For now, though, let’s take a look at the cards you should be considering today for flawless 60fps gaming.
Best graphics card for 1080p: Nvidia GeForce GTX 1050Ti
This souped-up GTX 1050 is about as close as you’ll get to a perfect budget card. Will it smoothly run every single game at its best settings on Full HD? Heavens no, but that’s a pipe dream even for parts costing twice as much.
Besides, for less than £200 / $250, this is easily as good as it gets. The modest-sounding 768 CUDA cores put in a surprising amount of work, pushing the GTX 1050Ti to visibly better performance levels than you’d see from a regular GTX 1050 or AMD’s Radeon RX 560. As long as you stick to 1080p, many games actually will achieve a certain silkiness with maxed-out quality, and even the tougher ones can be tamed with Medium settings.
It comes equipped with 4GB of memory (the same as some mid-range cards), though at 1080p this alone won’t make much of a difference compared to the 2GB you’ll find on cheaper options. Then again, it might be wise to have that extra VRAM on hand for the future, what with AAA games getting sharper and shinier all the time.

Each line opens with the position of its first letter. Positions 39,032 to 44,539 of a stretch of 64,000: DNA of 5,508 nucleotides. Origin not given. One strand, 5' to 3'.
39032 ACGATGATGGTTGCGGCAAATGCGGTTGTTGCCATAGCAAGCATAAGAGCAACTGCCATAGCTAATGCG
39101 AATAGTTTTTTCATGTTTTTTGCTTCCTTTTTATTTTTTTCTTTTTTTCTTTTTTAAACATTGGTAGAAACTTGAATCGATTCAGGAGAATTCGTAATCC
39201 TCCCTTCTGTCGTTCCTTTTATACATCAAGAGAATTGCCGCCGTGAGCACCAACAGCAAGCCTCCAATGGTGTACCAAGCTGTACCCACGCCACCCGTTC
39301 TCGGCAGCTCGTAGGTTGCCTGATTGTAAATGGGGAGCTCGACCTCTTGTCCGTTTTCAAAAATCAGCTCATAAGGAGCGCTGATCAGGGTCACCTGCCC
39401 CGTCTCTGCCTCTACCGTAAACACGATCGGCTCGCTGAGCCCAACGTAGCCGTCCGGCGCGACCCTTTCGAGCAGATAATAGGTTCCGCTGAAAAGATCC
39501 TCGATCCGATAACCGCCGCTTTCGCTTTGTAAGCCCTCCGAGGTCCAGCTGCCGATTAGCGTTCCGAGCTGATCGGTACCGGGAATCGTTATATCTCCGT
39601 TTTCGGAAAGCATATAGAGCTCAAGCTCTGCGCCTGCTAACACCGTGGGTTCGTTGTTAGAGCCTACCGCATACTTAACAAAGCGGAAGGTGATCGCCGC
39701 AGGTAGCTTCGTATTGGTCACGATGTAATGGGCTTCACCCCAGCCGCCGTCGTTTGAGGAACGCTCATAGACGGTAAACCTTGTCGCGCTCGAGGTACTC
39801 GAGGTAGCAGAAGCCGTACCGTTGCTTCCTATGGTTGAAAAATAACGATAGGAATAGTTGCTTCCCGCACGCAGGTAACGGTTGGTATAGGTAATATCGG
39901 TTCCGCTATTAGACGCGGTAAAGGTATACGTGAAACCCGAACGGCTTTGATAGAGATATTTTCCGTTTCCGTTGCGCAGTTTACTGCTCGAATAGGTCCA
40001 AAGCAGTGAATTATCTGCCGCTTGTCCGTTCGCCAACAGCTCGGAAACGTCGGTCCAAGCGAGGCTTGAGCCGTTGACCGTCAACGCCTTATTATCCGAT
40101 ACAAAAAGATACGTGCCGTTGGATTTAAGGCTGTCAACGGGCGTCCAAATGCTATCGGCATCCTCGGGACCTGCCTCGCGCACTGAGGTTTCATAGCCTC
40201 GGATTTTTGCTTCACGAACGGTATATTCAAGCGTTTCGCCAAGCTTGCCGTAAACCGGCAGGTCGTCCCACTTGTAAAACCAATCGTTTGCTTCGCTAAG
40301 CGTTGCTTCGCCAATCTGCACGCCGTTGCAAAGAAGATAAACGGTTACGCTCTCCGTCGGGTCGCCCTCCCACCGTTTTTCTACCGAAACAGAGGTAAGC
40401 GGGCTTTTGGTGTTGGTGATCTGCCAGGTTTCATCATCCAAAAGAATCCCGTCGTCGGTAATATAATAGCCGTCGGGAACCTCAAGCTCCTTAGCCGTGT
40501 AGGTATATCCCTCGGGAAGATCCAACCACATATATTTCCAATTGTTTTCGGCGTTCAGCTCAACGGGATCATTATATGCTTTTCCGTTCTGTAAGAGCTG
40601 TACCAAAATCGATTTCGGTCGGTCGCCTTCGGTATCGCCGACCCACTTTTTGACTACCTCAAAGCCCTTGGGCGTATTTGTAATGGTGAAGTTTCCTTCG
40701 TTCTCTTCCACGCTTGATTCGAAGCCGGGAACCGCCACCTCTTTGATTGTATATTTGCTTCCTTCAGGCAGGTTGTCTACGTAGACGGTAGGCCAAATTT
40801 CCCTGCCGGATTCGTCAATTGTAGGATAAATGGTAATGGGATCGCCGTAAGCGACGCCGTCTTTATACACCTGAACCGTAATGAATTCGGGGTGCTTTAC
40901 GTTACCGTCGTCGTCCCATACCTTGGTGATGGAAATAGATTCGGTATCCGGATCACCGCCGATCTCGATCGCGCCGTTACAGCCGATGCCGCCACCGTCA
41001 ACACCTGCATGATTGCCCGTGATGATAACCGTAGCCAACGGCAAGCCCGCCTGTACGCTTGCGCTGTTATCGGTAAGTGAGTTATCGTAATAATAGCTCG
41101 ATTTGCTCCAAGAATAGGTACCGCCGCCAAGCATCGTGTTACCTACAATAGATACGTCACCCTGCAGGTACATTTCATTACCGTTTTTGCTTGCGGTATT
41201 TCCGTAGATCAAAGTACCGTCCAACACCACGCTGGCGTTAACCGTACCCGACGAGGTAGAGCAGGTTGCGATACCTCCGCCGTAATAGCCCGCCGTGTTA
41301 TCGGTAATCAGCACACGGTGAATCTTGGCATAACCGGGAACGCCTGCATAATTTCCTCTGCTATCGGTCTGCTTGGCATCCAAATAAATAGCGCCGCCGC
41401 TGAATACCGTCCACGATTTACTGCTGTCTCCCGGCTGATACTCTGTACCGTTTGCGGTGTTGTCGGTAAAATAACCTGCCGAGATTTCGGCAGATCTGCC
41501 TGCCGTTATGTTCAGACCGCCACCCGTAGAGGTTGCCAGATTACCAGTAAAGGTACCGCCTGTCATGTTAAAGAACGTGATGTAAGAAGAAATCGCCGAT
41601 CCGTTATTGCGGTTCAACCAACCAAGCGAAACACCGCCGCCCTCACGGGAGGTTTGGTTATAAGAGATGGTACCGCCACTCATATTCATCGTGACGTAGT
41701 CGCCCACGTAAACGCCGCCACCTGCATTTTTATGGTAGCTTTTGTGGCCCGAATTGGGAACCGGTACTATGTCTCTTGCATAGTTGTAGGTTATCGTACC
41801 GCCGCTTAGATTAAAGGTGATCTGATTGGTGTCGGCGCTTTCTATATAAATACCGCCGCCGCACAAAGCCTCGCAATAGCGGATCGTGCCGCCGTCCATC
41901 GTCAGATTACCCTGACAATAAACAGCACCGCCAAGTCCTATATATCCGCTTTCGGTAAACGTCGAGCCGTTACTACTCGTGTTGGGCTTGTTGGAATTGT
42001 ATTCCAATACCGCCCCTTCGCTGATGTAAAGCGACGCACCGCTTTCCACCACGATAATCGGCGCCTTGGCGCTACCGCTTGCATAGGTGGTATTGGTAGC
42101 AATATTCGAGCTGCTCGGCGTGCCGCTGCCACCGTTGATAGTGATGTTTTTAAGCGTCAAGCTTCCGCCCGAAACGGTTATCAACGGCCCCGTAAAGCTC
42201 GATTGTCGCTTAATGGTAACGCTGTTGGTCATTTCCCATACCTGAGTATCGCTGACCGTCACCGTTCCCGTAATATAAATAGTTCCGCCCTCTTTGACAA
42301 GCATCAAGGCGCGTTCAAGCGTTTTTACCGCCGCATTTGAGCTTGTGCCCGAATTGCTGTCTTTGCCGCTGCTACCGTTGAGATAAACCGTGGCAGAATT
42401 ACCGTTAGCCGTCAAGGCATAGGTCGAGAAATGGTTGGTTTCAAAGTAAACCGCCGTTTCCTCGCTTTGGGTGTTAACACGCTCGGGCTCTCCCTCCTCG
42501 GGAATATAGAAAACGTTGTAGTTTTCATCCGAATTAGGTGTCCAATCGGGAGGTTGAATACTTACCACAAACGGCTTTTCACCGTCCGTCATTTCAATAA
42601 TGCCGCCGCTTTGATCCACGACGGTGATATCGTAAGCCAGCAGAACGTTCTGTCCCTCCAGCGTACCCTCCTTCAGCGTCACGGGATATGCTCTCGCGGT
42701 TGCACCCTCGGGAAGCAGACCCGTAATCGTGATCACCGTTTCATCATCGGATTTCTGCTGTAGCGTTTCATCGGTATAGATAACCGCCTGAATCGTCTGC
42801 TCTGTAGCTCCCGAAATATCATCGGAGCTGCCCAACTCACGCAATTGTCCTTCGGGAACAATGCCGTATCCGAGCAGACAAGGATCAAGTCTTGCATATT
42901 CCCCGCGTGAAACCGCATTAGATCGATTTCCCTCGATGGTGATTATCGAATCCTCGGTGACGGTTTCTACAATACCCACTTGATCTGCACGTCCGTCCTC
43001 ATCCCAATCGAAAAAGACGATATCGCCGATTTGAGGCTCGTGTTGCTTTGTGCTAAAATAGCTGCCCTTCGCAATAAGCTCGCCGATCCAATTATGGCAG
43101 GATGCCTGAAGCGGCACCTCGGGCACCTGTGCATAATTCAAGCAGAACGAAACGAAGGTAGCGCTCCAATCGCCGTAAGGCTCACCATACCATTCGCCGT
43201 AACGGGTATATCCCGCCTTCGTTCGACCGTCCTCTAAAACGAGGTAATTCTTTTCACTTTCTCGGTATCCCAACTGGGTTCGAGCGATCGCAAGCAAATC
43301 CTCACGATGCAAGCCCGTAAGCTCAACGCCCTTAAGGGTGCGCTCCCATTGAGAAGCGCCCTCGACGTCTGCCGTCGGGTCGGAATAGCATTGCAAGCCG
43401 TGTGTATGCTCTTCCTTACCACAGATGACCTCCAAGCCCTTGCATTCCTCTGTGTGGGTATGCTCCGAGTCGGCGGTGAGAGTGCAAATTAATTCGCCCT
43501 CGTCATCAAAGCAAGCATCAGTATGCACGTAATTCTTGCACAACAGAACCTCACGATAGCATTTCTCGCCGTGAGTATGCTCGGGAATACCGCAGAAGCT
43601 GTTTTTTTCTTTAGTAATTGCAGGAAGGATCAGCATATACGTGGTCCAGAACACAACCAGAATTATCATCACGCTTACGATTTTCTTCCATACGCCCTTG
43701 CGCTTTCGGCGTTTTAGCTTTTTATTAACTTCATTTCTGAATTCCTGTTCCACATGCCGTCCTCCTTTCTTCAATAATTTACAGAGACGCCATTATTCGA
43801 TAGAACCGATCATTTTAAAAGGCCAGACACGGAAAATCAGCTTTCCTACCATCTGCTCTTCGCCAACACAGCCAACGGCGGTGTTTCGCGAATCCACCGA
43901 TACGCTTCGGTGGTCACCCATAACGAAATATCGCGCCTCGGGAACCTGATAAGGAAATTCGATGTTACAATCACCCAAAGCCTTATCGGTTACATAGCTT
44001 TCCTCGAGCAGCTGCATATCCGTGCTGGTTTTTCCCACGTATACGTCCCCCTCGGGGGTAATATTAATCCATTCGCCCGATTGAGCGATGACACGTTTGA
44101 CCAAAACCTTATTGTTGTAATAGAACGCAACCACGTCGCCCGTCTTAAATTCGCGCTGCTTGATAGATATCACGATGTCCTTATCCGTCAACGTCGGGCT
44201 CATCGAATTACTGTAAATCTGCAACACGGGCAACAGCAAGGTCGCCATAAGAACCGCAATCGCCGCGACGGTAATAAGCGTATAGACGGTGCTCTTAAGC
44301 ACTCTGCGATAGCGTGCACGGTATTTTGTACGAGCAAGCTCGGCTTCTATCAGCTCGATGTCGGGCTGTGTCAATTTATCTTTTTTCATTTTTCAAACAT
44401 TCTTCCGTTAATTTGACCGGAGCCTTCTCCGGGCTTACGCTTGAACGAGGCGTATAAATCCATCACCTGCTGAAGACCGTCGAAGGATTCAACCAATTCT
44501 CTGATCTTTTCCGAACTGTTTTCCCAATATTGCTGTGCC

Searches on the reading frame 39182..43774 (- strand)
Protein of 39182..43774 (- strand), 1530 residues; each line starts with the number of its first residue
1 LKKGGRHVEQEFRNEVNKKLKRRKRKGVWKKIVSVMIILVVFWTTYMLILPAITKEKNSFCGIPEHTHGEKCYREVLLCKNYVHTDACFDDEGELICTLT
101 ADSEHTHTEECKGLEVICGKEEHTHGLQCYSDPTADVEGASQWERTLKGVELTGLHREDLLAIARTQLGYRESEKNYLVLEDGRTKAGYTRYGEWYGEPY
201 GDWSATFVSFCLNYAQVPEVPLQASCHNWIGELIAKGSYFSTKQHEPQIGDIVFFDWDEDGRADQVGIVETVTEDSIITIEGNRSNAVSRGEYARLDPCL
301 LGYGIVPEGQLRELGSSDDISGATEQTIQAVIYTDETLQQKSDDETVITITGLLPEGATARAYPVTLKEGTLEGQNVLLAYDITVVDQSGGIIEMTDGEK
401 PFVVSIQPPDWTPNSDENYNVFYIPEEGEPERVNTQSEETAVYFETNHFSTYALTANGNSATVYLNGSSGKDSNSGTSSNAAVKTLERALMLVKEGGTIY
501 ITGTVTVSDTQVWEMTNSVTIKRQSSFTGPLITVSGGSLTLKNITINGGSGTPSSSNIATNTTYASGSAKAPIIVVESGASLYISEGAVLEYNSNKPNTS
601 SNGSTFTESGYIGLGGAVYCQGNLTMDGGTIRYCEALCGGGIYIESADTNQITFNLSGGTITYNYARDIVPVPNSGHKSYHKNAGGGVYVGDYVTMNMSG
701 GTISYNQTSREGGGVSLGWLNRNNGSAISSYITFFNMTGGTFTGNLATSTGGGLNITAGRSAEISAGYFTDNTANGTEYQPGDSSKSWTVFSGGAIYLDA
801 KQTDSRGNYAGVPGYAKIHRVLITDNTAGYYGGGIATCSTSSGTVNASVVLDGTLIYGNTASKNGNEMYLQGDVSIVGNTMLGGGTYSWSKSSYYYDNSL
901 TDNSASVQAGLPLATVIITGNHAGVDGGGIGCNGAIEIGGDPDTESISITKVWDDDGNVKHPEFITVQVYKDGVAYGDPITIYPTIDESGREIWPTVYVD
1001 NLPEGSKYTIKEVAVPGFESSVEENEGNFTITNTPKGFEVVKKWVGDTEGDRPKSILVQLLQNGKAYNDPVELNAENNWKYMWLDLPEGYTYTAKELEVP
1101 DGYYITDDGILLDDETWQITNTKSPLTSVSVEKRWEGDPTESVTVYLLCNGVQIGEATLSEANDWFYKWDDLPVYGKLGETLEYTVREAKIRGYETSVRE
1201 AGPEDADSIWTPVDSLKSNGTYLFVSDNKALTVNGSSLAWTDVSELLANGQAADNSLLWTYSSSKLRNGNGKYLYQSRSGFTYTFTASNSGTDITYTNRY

In any case, it’s not just price or performance that makes the GTX 1050Ti so good. It’s also incredibly efficient, only requiring a 300W power supply to run (again, good news for cash-strapped budget builders), and unlike any of the other cards in this article, can go without any six- or eight-pin power cable. Instead, it simply drinks all the juice it needs directly from the mobo’s PCIe slot.
Read more in our Nvidia GeForce GTX 1050Ti review.
Should I buy it now? YES
£149: Palit Nvidia GeForce GTX 1050 Ti 4GB StormX
£154: MSI GeForce GTX 1050 Ti 4GB OC
£156: Zotac Geforce GTX 1050 Ti OC 4GB
£159: Asus Nvidia GeForce GTX 1050 Ti 4GB Phoenix
$183: Asus GeForce GTX 1050 Ti Cerberus O4G 4GB
$200: Zotac GeForce GTX 1050 Ti ZT-P10510E-10L 4GB
$200: MSI GeForce GTX 1050 Ti 4G OC 4GB
$204: Gigabyte GeForce GTX 1050 Ti DirectX 12 GV-N105TOC-4GD
Best graphics card for 1440p: AMD Radeon RX 580
Or, if you’d rather something slightly cheaper: Nvidia GeForce GTX 1060
Mid-range cards have been pretty hard to get hold of recently, demanding prices in the region of £350-400 / $400-450. Thankfully, stock levels are finally returning to normal and prices have dropped accordingly, with many of our favourite mid-range cards now well below £300 / $350.
Previously, we’ve recommended both the 8GB version of the AMD Radeon RX 580 (which is also available as a cheaper model with just 4GB of memory) and the 6GB Nvidia GeForce GTX 1060 (which, confusingly, is also available with 3GB of memory) in this category, but now that prices have returned to something resembling normality, the RX 580 is, in our books, the better value card for 1440p gaming.